Many beginning writers confuse background information they create about a character with backstory in the narrative. This is an area in creating story where discernment and tight story play a key role.
Background is the detailed character history that you build for all the main characters in your story—where they were born, their parents, how they grew up, likes and dislikes, life-changing
early trauma incidents, phobias if any, etc. The more you know about your characters the better able you will be to make them believable and intriguing in your story. So, the more time, work and detail you put into your background the richer, more complicated and more conflicted your story will be.
Backstory consists of events that happened earlier than the story itself but are inserted into the plot. Backstory must be used with a deft hand. Beginners usually add too much, too soon. I recommend that beginning writers avoid backstory at all cost, especially in screenwriting. If you insist on putting backstory in wait until you have written at least one third of the story. Beginning with backstory—because you want your readers and viewers to know all about your character—will always feel like a trick to the audience.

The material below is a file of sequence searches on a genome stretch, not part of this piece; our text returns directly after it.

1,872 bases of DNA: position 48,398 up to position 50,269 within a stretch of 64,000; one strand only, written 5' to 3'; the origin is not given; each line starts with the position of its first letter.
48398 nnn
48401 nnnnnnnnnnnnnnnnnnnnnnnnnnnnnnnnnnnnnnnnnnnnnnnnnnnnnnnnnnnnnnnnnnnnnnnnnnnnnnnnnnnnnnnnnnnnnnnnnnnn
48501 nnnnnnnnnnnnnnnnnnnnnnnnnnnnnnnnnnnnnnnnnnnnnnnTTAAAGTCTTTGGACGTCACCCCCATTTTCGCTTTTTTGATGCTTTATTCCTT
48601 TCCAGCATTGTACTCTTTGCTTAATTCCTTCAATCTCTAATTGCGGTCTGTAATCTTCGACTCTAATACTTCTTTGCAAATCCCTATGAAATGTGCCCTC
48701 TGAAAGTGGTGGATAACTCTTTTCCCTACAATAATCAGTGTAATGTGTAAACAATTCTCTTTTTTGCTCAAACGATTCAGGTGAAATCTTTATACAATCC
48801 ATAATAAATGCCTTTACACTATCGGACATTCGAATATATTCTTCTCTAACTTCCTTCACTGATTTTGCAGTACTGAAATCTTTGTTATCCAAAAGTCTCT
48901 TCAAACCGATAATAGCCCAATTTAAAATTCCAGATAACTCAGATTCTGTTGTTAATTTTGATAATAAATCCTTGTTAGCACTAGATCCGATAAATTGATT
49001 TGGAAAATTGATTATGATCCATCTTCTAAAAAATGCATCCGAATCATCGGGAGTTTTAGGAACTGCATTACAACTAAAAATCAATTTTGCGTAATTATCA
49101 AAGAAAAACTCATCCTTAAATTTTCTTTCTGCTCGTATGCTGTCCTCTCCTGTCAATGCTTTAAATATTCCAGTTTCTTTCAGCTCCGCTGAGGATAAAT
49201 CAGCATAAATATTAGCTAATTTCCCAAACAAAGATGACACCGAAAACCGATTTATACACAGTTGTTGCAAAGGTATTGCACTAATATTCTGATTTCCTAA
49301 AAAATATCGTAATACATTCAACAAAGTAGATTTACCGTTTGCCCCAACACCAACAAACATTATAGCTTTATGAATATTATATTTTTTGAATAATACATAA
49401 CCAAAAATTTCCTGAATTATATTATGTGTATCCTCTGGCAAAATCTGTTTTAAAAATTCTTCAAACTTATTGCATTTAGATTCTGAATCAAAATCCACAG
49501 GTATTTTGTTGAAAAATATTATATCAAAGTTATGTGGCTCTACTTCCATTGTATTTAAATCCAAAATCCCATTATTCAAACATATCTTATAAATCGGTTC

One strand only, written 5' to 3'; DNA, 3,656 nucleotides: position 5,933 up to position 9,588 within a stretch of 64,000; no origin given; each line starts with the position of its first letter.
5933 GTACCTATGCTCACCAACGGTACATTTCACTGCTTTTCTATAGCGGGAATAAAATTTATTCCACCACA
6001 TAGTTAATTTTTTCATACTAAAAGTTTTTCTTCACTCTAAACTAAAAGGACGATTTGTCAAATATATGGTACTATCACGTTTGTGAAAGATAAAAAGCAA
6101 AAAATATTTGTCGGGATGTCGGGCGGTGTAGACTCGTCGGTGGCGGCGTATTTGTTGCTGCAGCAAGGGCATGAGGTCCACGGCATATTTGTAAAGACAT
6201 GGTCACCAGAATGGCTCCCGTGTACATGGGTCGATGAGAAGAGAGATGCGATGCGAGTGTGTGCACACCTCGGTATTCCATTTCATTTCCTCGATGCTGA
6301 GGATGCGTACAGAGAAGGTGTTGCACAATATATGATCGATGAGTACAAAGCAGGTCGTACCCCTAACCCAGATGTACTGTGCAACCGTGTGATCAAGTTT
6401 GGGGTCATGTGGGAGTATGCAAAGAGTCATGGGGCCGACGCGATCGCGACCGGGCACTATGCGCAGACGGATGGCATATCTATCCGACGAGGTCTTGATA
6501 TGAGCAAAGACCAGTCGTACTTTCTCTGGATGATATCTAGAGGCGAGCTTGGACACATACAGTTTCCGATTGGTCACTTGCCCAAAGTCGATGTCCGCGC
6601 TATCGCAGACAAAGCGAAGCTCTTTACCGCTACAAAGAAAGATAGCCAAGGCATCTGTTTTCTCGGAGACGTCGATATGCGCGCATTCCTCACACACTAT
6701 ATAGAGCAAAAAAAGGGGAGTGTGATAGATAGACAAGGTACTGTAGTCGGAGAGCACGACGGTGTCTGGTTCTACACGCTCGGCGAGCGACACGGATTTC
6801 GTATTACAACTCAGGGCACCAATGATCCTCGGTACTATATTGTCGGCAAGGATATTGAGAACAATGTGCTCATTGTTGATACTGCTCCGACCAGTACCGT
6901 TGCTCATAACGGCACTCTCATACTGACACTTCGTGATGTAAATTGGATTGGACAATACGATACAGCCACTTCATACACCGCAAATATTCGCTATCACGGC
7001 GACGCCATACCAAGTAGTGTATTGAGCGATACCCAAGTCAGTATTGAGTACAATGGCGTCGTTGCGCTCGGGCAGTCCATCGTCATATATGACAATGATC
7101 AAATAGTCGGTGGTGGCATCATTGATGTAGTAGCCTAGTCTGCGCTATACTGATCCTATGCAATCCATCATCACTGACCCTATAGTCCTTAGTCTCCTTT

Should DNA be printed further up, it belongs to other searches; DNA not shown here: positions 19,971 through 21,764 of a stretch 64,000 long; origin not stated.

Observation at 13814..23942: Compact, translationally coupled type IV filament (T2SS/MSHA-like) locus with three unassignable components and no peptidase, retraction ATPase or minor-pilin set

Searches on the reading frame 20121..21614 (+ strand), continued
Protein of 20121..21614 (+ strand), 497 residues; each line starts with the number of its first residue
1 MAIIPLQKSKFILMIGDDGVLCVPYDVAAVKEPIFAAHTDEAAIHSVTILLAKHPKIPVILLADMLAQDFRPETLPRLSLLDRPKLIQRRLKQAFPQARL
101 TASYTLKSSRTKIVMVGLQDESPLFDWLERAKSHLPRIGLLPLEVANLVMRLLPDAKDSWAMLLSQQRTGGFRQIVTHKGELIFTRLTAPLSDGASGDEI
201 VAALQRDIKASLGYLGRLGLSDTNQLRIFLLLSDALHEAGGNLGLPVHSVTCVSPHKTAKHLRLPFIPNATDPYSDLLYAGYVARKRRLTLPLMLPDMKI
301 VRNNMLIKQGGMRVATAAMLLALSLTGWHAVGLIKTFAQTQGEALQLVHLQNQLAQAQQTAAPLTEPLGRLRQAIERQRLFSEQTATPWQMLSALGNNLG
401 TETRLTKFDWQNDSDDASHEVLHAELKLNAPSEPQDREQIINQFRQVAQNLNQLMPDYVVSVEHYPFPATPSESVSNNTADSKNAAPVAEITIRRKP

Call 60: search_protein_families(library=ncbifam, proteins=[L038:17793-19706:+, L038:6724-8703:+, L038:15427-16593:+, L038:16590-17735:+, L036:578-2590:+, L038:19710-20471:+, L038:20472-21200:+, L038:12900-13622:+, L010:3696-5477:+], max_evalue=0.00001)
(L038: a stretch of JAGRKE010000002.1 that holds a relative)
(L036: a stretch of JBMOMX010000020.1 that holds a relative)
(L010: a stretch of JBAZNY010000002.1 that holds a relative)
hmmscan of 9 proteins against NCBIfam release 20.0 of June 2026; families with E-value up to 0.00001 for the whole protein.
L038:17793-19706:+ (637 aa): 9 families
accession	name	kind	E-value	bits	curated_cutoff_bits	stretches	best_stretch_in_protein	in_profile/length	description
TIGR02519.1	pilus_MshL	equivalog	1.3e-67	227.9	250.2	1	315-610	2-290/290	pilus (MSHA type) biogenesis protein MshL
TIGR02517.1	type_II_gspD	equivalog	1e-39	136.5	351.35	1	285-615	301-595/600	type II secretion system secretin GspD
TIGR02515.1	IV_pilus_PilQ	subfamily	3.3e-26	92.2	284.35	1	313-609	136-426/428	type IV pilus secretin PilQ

Yes, it is essential to build a background for your main characters. Think of it as the iceberg. Only the tip of the iceberg actually appears in your story. Use the basic guideline: it must move the story forward or throw it out.